Iranian audiences wonderful: European theatre festival organizer

IFP – A group of European theatre festival organizer who recently visited Iran have praised the Iranian theatre audiences saying these people are ‘wonderful’ in terms of their enthusiasm and reactions to what they see on the stage.

During their 4-day stay in Tehran, seven European theatre festival organizers held talks with a number of Iranian theatrical figures and watched several Iranian plays.

Ways to introduce Iranian theatre troupes to international festivals were discussed at the meetings. In addition, the delegation pledged to provide the grounds for some performances by European troupes in Iran.

The European group visited Iran last month to get more familiar with Iranian theatres, a Farsi report by ISNA said.

In an exclusive interview with ISNA, two of these directors shared their impression of their visit to Iranian theatres.

Lou Colombani from the Parallel Festival in Marseille said “something notable about the theatres I watched in Tehran was that each of them had its own unique features without trying to emulate European theatres like plays of Shakespeare and Molière.”

He went on to say that the audiences included many young people. “This comes as in Europe, this is the elderly who are the main audiences of the theatres. In some performances, I felt that the Iranian audiences were bursting with a huge amount of energy which was conveyed to the stage.”

Meanwhile, Director of the Festival Grec de Barcelona Francesc Casadesús said, “We had the chance to visit the directors of the theatres and speak with them on their styles.”

He said new generations of directors have taken the central stage in Iran’s theatre putting together plays for the Iranian youths. “By focusing on the problems that the young generation is grappling with, the directors have managed to attract a huge number of audiences, most of them, the youths.”

The two directors also praised the Iranian plays for their diversity and said they established close connections with the Iranian theatres and invited some of them to their festivals.

They also referred to the activities of some of theatre directors, actors and actresses in the Iranian cinema saying it is very surprising for them because in Europe such issue is very rare.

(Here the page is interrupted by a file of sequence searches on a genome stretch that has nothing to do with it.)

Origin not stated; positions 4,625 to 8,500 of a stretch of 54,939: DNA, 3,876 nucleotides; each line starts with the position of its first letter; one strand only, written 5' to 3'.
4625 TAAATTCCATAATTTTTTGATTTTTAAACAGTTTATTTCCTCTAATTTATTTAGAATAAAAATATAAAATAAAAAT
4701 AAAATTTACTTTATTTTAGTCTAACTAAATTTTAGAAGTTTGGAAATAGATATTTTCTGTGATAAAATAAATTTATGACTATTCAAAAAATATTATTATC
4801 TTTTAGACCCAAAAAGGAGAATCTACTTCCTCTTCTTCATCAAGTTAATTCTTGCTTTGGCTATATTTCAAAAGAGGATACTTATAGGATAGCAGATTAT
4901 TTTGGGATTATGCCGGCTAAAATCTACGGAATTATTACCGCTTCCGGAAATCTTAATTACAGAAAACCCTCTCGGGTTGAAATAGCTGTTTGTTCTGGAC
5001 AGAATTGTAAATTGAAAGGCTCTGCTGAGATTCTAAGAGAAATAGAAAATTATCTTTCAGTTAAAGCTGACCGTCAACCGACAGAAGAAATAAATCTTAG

In reply to a question on how they became familiar with Iranian theatres, Casadesus referred to the works made by Peter Brook on Iranian passion and said “we watched works by Brook and a number of older generations of the European directors on the Iranian culture and became interested to get more familiar with them.”

Casadesus said though he had seen a number of Iranian theatres in the European festivals, he decided to travel to Iran to closely watch the production process of Iranian plays.

Elsewhere in the interview, Casadesus said he had the chance during his stay in Tehran to visit some unknown corners of Iranian theatres which are not usually noticed by the tourists.

“One of the main features of Iranian theatres is the creativity of their writers and directors which usually flourishes under limitations,” he noted.

The director also stressed he is not looking for copies of western theatres in Iran, adding, “We are interested in unique theatres which draw on their own artistic values.”

For his part, Lou Colombani referred to the achievements of Iranian movies saying cinema can provide foreigners with a good opportunity to understand a country’s art. “Unlike cinema, theatre is more complicated and needs hefty productions,” he noted.

Colombani expressed his interest in watching more Iranian theatres in the European festivals and said he is eagerly ready to pave the way for the presence of Iranian theatres in such festivals.